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FAQs About The California Employee Retention Credit

California employers are encouraged to take advantage of the California Employee Retention Credit before it expires. But what is this tax credit? Who qualifies? Is ERC taxable in California? In this article, Dominion Enterprise Services’ CPA Skyler Kressin breaks down the ERC and how it can benefit your business.


 Like many business owners, California employers were subjected to extreme challenges during 2020 and 2021 and even extending into 2022. Business operations often were fully or partially suspended due to state or local health orders, revenue swings occurred unexpectedly, labor shortages abounded, and the unknowns related to global economic conditions created a difficult environment for businesses of all stripes due to COVID-19.


In the midst of these difficult times, various federal programs were created to mitigate these challenges, including the CARES Act and the American Rescue Plan Act. Each of these had provisions for relief, such as advance payment programs or forgivable business loans such as the Payment Protection Program (PPP loan).


While many businesses took advantage of these relief provisions, the sheer volume of legislation signed into law in the last several years has resulted in some of the key relief provisions for employers to be overlooked in the effort to keep the lights on and business flowing.


One such relief provision that consistently has been overlooked was created specifically for employers who continued to pay wages and federal employment taxes throughout the official “pandemic period” (March 12, 2020, through the third quarter of 2021) in the form of an employer tax credit, officially called the Employee Retention Credit (ERC).


The good news is, for California employers specifically, this federal tax credit may be much easier to obtain than for those who own and operate businesses in other states, due to how eligibility works. 


High-level Features of the ERC for California Employers:

• The credit is up to $26,000 per employee for a fully eligible employer. 

• The credit is a federal refundable tax credit, meaning you can claim a refund directly in the form of a check from the IRS, and the ERC is NOT a loan or grant through a bank like the PPP.

• That said, the other relief programs, (such as the PPP) do interact with the ERC but importantly, do NOT make you ineligible for the ERC as was previously widely believed – even those who received both rounds of PPP funding are still potentially eligible for the ERC.

• The claim is made through federal payroll tax filings and entails tax calculations customarily performed by tax professionals.

• The eligible filing period for the ERC begins to expire in April 2023 as the statute of limitations for refunds begins to sunset. 


Who is Eligible for the ERC? 

Eligibility for the ERC is determined on a calendar quarter basis (corresponding to each federal filing period) and can be achieved in one of two ways:
1. Gross Receipts Test
Employers must show a specified percentage decline in gross receipts, quarter-over-quarter when comparing a given quarter in 2019 to the same quarter in 2020 or 2021. For example, the quarter ending December 31, 2019, compared to the quarter ending December 31, 2020, must show a specific percentage decline. Specifically, 2020 needs to show a decline of 50% in at least one quarter, and 2021 needs to show a decline of 20% in at least one quarter – BOTH compared to the equivalent quarters in 2019.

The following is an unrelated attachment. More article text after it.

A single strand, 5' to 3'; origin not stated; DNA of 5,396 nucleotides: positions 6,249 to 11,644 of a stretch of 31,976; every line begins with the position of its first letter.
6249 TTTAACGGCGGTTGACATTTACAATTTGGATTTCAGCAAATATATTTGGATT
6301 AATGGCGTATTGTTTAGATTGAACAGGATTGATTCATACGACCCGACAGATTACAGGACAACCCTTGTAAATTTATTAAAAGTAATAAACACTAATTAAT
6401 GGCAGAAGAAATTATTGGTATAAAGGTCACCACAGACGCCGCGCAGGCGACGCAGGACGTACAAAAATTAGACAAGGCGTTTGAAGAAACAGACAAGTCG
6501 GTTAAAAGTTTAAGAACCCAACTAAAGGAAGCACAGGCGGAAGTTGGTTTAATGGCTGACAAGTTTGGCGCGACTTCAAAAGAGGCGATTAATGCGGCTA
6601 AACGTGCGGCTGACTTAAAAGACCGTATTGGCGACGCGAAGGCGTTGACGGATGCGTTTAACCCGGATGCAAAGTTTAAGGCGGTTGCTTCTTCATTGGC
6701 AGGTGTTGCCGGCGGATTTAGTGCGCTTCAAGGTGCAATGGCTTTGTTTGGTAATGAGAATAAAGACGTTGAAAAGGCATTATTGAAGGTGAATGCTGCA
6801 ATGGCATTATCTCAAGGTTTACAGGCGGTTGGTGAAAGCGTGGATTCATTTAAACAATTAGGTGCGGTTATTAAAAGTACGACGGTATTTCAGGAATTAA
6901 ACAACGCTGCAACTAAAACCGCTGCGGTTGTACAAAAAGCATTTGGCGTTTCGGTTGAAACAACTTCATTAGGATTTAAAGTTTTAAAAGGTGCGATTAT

2. Trade or Business Operations Disruption Test
This test is where there may be advantages for the California Employee Retention Credit as opposed to the relative eligibility in other states. Eligibility under this test all hinges on whether direct state or local government orders restricted business operations for employers during the pandemic period. California was one of the more restrictive jurisdictions as compared to other U.S. states and localities, so ERC eligibility is more likely to be achieved for California employers than in other jurisdictions.
As with all federal legislation and tax law, there are nuances and fine print to the above eligibility tests that go beyond the scope of this article and edge cases that require parsing through grey areas. This is where working with a qualified and licensed tax professional who specializes in tax credits comes into play. Many who are otherwise eligible for the ERC may be leaving money on the table, or otherwise working off an incomplete assessment of the full scope of their eligibility. 

Is ERC Taxable in California?

Another benefit of the ERC is that, in general, it is not taxable on your California income tax return, as per FTB Publication 1001. That said, given it is a federal credit, it does directly impact your federal income tax filing and may result in the need to modify your federal income tax filing.

Dominion Can Help 

Dominion Enterprise Services, PLLC is a full-service licensed CPA firm, with broad experience in helping California employers with various tax credits and consulting and has broad familiarity with the Employee Retention Credit specifically for the state and local legislative and regulatory environment in California during the pandemic period. 
Our model is based on a transparent assessment of the facts and circumstances of each business we work with and working with existing tax preparers and payroll providers in ensuring the maximum claim for the ERC in California is pursued under the law. 
Given the unique regulatory landscape of California, don’t miss out on this opportunity to claim the California Employee Retention Tax Credit before the eligible filing period ends in April 2023. If you would like us to help with this process, please click on the button below and fill out our quick, one-minute questionnaire.
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